You should never move an injured person unless they are in a life-threatening situation and moving them is the only way to save their life. The reason for this is that the body does a great job of hiding injury when adrenaline is still pumping. The person involved in the accident may have injuries that that you can’t see and they can’t feel yet. By moving them, you can make those injuries much worse and even life-threatening.

The same applies to unconscious people—never move an unconscious person unless their life is in peril by staying put.

Pay close attention to those who are sitting, walking, or wandering around quietly. Many times those who have a head injury will appear to be okay, but they aren’t. Head injuries cause confusion. These people are at risk for wandering away from the scene, or walking into traffic.

Until help arrives, pay attention and ask questions. If you’re asking the injured parties questions, you’ll be more likely to notice any changes in their consciousness.

5. Watch for signs of shock.

Shock happens when a trauma has occurred and the body responds by lowering the heart rate or blood pressure. Most people who experience shock have had a serious injury. So if you are waiting for help with someone who has been seriously injured, watch for:

  • Cool, clammy skin
  • Pale or ashen skin
  • Rapid pulse
  • Rapid breathing
  • Nausea or vomiting
  • Enlarged pupils
  • Weakness or fatigue
  • Dizziness or fainting
  • Sudden confusion, agitation, or anxiety

When a person goes into shock, often times without medical intervention their heart will stop. Provide CPR if their heart stops or they stop breathing and become unresponsive.

6. Keep them comfortable.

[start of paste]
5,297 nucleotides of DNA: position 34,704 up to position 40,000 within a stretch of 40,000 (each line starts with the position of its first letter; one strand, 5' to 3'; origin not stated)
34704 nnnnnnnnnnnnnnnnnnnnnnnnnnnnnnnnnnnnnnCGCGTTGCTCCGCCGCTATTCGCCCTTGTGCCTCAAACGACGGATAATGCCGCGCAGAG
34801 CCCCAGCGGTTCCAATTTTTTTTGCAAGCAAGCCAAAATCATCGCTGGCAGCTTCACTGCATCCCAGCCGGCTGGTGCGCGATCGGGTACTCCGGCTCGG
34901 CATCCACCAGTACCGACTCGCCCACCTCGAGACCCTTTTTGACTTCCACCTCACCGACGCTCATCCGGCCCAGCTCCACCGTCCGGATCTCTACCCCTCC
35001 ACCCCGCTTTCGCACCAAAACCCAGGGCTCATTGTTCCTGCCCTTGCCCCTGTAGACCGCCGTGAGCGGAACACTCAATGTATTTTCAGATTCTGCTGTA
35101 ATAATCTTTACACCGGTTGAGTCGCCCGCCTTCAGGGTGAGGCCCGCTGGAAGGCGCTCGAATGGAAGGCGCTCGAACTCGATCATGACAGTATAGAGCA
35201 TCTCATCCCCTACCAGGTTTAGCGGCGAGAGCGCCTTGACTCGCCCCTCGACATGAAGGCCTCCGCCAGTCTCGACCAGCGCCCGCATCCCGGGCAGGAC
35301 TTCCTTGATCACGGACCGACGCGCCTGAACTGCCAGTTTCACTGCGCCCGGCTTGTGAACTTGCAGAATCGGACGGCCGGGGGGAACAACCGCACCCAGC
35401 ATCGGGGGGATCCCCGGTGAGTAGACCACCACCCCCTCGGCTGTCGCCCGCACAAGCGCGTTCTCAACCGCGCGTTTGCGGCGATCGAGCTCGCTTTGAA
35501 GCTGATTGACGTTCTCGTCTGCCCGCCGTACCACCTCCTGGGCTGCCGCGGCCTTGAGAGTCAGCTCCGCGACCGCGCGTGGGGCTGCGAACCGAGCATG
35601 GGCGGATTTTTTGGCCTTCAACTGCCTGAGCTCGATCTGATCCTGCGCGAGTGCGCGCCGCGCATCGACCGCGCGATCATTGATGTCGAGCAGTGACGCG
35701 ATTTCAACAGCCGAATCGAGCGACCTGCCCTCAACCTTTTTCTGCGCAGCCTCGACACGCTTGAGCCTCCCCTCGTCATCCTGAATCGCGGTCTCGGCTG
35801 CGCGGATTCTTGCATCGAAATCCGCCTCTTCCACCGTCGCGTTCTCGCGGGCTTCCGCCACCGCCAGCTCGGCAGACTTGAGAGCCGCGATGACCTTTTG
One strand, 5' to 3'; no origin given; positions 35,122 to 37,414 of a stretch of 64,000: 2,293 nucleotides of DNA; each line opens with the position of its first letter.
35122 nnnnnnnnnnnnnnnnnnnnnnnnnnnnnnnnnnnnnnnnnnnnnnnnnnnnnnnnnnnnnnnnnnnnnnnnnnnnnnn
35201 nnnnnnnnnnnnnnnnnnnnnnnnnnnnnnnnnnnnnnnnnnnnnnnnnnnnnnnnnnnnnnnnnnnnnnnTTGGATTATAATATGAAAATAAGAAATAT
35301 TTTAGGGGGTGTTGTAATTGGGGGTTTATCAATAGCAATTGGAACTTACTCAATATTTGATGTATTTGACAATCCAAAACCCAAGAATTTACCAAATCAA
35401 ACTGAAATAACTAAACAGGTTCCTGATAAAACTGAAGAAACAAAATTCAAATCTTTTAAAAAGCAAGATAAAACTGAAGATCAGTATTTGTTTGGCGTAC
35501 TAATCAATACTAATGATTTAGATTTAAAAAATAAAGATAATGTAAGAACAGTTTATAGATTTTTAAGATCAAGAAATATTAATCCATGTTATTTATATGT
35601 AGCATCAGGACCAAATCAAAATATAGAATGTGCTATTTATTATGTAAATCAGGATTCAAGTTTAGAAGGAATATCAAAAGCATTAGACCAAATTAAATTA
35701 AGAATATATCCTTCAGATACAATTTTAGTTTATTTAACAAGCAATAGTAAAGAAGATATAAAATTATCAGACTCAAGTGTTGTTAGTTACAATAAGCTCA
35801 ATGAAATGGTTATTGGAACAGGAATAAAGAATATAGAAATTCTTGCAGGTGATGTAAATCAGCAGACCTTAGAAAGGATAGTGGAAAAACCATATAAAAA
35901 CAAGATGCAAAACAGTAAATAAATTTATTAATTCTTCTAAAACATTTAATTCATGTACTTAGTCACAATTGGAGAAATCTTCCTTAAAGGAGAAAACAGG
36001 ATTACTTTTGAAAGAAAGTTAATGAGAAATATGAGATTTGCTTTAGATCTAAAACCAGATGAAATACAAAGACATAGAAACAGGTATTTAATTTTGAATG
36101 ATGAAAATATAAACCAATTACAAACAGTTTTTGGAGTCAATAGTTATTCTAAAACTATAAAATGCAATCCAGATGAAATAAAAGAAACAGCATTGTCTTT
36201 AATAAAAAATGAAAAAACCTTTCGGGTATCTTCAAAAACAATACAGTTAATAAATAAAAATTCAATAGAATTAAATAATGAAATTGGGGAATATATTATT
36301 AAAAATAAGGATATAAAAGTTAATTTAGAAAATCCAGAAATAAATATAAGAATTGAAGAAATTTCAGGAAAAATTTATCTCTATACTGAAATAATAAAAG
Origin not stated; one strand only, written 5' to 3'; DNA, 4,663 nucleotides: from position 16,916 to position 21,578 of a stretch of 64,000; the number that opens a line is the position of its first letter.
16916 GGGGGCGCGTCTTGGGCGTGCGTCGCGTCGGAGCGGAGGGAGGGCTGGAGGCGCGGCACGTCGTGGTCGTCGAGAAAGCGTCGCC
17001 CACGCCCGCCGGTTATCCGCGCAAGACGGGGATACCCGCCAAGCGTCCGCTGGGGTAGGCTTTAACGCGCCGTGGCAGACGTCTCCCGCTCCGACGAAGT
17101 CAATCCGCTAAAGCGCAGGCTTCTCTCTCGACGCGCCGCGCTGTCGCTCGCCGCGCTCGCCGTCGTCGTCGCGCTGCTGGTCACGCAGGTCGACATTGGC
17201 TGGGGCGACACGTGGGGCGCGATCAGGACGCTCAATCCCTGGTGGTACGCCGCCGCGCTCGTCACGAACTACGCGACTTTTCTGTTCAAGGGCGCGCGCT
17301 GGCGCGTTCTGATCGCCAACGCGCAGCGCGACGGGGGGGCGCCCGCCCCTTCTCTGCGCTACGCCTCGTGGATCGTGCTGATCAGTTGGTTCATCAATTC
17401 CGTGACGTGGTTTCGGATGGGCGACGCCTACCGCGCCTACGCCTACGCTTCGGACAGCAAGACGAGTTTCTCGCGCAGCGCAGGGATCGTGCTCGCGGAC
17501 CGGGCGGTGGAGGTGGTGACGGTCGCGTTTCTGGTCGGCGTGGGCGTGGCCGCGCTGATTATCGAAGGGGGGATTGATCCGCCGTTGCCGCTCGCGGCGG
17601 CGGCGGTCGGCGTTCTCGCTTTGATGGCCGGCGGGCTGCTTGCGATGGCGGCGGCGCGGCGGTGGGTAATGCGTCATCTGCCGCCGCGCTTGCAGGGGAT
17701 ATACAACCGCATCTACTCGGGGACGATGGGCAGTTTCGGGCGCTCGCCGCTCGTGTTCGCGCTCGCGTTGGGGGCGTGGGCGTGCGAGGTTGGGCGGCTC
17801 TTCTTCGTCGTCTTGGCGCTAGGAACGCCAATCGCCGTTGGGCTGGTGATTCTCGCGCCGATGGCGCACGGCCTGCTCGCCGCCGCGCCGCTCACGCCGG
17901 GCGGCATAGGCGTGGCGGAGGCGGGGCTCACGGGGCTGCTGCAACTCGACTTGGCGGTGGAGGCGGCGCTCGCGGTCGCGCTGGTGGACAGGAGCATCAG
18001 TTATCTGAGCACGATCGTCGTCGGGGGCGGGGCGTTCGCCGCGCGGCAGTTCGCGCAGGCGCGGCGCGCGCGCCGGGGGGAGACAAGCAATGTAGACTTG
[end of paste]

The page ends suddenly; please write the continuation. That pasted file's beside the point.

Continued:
As you wait for help, try to keep the injured person comfortable. If you have a blanket and it’s cool out, then cover them up. If it’s hot outside, then make sure to keep them as cool as possible. Offer water if you have any.

7. Ask their name.

Talk to them. Distract them from the situation while you wait. Be friendly.

8. Be helpful to the paramedics.

When help does arrive, offer any information you might have. If the driver in the car accident was swerving and driving erratically for miles before the accident, let them know. If the driver seemed to be fine one minute and then confused the next, let them know. They work best knowing the details that might affect their patient’s health.

9. Stick around.

The police will want to talk to you. Even as the driver or people involved in the accident are whisked away in the ambulance, stay put. Offer a statement to police so they can determine what happened.

10. Know your limits.

If you faint at the sight of blood, then don’t look if there is blood. You can’t help anyone if you’re unconscious. If you aren’t a nurse or a doctor, don’t try to bandage up any wounds. If needed and you know you can do it, put pressure on any wounds that are bleeding heavily.

Most car accidents end with a repair bill and a short trip to the hospital. Others, though, end in death. Be prepared for any outcome and understand that there are some things that no one can do.